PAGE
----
LS_COLORS Explained

In my previous article I showed you how to make the ls command display colored output; now I am going to show you how to customize what colors get displayed. We are going to use the LS_COLORS environment variable to accomplish this task.

You can change your LS_COLORS environment variable by setting it in your $HOME/.bash_profile or $HOME/.bashrc file. The syntax for LS_COLORS is as follows:


The parameters for LS_COLORS (di, fi, ln, pi, etc) refer to different file types:

Paramater Name File Type
di Directory
fi File
ln Symbolic Link
pi Fifo file
so Socket file
bd Block (buffered) special file
cd Character (unbuffered) special file
or Symbolic Link pointing to a non-existent file (orphan)
mi Non-existent file pointed to by a symbolic link (visible when you type ls -l)
ex File which is executable (ie. has ‘x’ set in permissions).

The *.deb=90 parameter in the example above tells ls to display any files ending with a .deb extension using the color specified, 90 or dark grey in this case. This can be applied to any types of files (eg. you could use *.jpg=33 to make JPEG files appear orange). Any number of parameters can go into the LS_COLORS variable, as long as the parameters are separated by colons.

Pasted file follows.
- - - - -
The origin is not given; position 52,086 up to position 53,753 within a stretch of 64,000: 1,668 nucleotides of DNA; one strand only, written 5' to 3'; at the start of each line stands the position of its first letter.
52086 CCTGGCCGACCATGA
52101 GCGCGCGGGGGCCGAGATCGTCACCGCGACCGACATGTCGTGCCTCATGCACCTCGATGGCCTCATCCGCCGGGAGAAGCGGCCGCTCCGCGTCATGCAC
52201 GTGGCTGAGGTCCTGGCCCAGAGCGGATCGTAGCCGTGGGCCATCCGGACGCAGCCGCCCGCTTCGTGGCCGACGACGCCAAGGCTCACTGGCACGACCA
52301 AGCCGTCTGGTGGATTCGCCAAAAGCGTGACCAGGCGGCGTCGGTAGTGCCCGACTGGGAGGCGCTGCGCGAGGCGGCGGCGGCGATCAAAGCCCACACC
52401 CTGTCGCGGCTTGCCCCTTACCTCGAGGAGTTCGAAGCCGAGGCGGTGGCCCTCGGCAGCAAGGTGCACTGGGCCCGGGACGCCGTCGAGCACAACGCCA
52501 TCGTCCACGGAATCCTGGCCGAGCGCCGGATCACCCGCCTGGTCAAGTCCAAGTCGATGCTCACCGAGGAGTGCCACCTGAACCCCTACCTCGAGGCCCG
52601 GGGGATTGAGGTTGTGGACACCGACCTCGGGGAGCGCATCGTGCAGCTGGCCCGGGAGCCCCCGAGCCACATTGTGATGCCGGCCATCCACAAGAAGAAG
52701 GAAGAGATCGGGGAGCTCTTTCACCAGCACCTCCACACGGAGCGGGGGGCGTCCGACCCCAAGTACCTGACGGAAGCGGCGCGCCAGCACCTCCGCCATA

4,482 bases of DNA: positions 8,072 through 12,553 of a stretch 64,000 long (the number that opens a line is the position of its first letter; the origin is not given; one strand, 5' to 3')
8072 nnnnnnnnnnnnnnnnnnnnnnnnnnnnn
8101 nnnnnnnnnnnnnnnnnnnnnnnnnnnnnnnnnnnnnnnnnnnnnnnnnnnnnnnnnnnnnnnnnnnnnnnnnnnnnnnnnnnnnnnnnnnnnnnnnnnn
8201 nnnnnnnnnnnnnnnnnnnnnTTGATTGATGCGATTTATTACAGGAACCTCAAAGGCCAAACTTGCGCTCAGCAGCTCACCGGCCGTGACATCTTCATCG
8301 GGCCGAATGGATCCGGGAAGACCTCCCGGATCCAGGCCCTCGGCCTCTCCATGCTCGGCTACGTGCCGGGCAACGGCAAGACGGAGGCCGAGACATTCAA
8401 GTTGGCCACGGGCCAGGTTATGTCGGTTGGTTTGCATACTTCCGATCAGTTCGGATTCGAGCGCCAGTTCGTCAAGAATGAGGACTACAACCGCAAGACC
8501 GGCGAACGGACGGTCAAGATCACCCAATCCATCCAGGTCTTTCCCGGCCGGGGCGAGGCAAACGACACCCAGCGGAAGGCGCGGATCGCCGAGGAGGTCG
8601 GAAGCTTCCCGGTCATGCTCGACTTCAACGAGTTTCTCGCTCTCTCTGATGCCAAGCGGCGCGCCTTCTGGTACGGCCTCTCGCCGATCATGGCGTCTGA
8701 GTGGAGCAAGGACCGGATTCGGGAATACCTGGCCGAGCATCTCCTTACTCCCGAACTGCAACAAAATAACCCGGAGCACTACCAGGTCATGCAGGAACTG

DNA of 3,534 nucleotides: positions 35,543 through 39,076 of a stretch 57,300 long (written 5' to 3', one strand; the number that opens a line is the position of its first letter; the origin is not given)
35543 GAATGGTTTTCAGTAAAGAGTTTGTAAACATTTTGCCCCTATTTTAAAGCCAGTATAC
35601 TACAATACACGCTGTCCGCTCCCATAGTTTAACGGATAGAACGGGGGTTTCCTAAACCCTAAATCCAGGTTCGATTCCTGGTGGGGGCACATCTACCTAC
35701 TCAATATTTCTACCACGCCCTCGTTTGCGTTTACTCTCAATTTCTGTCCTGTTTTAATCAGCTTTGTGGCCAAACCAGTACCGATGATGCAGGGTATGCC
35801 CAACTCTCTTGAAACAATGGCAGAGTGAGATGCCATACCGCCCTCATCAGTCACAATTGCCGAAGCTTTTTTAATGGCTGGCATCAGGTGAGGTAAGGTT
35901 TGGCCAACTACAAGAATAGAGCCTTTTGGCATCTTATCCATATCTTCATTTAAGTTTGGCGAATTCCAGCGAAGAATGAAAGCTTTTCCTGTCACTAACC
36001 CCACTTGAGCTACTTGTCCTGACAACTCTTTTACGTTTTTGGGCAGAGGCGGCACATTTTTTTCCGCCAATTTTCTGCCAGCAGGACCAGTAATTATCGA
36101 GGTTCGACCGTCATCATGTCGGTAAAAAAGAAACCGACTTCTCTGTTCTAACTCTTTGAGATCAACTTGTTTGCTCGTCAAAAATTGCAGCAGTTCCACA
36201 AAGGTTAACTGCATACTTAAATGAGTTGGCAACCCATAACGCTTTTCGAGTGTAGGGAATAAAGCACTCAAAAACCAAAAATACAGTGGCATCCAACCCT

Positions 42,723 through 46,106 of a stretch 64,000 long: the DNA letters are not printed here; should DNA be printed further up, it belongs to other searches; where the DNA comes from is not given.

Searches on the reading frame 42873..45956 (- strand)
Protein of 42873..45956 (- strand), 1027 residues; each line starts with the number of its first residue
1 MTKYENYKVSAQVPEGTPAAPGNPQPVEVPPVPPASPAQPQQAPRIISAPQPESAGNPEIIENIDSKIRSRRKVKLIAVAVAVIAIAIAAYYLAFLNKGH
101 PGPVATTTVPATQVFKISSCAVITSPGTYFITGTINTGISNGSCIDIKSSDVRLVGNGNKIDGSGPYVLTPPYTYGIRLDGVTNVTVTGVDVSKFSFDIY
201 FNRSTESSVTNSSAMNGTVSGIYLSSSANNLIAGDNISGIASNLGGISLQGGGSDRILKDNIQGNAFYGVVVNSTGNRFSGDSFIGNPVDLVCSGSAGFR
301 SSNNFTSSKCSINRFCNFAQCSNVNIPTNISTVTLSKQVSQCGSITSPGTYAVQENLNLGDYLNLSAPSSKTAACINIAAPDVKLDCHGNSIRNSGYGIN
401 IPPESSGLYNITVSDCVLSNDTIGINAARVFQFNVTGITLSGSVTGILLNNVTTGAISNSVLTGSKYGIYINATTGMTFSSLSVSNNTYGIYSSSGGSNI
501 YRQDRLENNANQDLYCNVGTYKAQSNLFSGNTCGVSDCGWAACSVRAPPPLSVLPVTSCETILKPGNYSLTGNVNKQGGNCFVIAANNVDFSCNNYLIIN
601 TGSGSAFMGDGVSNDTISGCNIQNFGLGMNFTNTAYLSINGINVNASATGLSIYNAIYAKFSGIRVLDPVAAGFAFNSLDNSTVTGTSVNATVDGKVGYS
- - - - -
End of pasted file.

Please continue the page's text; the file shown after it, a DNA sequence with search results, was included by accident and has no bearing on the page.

Color Codes

Through trial and error I worked out the color codes for LS_COLORS to be:

Code Color
0 Default Colour
1 Bold
4 Underlined
5 Flashing Text
7 Reverse Field
31 Red
32 Green
33 Orange
34 Blue
35 Purple
36 Cyan
37 Grey
40 Black Background
41 Red Background
42 Green Background
43 Orange Background
44 Blue Background
45 Purple Background
46 Cyan Background
47 Grey Background
90 Dark Grey
91 Light Red
92 Light Green
93 Yellow
94 Light Blue
95 Light Purple
96 Turquoise
100 Dark Grey Background
101 Light Red Background
102 Light Green Background
103 Yellow Background
104 Light Blue Background
105 Light Purple Background
106 Turquoise Background

These codes can also be combined with one another:


Setting the LS_COLORS di parameter to the above example will make directories appear in flashing blue text with an orange background (just because flashing text is available doesn’t mean you should use it!)

Customizing the colors that ls uses to display its output can make sifting through your filesystem a bit easier.